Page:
Defense Metals (DEFN.V) is our go-to Rare Earth Element (REE) development play. It’s a strategic wager on an ever-looming supply crunch, one precipitated by Chinese domination of the REE refining market.

Defense is flying so low, so far below the market’s radar…

… its current sub-$10M market cap might best be looked upon as laughable.

If you’re unclear as to what REEs are, and why they’re so damn important, my take eight months back might help clue you in:

REEs are everywhere.

They’re in the satellites orbiting our planet. They’re in electric vehicles (EVs) hogging our passing lanes. They’re in your pocket right now “keeping your Candy Crush scores updated.

Their properties are so unique, so unequaled, there’s no replacing them, and we’d likely be right-screwed without them.

With every article I trot out on the subject, I try coming up with a newer, shinier way of pounding home just how critical REEs are to this modern world.

This was my reasoning back in May:

Hailed as the “vitamins of chemistry”, they exhibit a broad range of electronic, optical, and magnetic properties. Referring back to a previous Guru offering on the subject, ‘they make our TV screens glow brighter, our batteries last longer, our electronic gadgets more mesmerizing (sigh), our electric motors, generators, and appliances more efficient. They can even make our paper money less prone to forgery.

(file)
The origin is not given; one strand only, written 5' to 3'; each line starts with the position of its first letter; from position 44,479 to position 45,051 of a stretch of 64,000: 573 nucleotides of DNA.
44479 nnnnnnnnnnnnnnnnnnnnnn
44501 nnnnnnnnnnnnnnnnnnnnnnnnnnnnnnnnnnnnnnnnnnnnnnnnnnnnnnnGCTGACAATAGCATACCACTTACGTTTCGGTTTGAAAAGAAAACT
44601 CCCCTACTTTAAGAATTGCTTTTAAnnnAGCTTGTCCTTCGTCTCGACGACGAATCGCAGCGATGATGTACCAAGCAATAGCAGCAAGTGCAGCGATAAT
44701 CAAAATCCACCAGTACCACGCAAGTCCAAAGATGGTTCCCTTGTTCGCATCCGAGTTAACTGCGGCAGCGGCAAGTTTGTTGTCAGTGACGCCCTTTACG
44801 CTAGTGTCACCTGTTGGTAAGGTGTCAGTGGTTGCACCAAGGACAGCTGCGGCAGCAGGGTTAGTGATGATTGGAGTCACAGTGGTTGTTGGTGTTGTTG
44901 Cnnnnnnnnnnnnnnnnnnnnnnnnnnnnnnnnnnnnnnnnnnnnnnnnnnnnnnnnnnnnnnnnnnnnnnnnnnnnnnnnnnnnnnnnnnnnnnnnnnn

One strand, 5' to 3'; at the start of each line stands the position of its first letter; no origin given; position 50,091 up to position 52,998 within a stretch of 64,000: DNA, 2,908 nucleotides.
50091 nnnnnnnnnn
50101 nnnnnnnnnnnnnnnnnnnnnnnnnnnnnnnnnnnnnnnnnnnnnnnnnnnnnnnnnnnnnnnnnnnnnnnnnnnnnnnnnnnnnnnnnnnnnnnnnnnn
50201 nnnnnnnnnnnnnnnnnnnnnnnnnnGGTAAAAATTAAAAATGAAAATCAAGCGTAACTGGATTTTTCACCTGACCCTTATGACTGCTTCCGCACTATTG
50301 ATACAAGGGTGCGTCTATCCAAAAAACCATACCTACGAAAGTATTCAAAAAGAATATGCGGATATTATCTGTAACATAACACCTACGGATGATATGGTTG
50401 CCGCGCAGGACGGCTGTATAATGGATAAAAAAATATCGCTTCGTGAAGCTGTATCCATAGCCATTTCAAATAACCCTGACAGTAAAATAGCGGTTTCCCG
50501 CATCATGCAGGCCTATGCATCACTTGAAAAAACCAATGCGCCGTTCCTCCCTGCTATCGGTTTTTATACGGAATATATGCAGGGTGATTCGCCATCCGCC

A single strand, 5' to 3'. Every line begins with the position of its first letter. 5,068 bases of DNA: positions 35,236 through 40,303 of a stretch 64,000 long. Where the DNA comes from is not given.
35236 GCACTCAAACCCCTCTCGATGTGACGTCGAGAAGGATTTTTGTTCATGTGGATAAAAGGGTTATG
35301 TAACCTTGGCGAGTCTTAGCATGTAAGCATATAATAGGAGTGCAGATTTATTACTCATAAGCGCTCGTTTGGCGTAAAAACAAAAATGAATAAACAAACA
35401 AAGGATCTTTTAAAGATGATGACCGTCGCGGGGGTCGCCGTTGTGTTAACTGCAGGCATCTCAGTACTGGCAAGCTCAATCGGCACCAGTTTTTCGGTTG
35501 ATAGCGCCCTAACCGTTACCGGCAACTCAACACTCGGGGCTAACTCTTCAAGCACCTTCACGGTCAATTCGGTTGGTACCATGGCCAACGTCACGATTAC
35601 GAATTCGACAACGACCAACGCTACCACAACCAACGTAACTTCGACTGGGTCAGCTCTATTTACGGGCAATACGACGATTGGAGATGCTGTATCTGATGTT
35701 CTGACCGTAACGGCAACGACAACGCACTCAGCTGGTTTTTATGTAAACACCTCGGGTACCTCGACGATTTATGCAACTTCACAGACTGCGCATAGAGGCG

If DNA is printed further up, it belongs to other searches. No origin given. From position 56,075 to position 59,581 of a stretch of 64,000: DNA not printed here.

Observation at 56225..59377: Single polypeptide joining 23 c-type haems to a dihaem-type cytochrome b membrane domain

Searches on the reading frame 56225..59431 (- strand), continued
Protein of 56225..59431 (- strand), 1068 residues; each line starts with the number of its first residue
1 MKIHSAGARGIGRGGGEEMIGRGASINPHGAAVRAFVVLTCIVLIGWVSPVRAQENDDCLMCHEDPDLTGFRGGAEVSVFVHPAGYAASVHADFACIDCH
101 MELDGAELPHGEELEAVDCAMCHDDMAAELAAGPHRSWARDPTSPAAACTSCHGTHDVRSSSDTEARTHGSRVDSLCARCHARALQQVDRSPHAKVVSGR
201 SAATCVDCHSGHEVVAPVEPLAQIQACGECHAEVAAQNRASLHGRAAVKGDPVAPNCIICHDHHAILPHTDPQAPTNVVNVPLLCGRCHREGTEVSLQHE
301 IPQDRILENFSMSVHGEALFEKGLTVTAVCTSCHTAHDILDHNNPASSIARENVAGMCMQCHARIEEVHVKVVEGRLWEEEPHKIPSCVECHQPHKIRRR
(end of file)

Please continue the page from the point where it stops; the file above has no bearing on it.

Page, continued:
They are an essential ingredient in everything from night vision camera lenses, to medical imagining technologies, to control rods in nuclear reactors.’

In a world that is turning increasingly green, the electric vehicle (EV) industry is the primary driver for REE demand—electric motors, generators, catalytic converters, component sensors, LCD screens… even the polishing powder for the windshields and mirrors.

The fundamentals

Defense Metals is pushing its wholly-owned Wicheeda REE project further along the development curve… aggressively.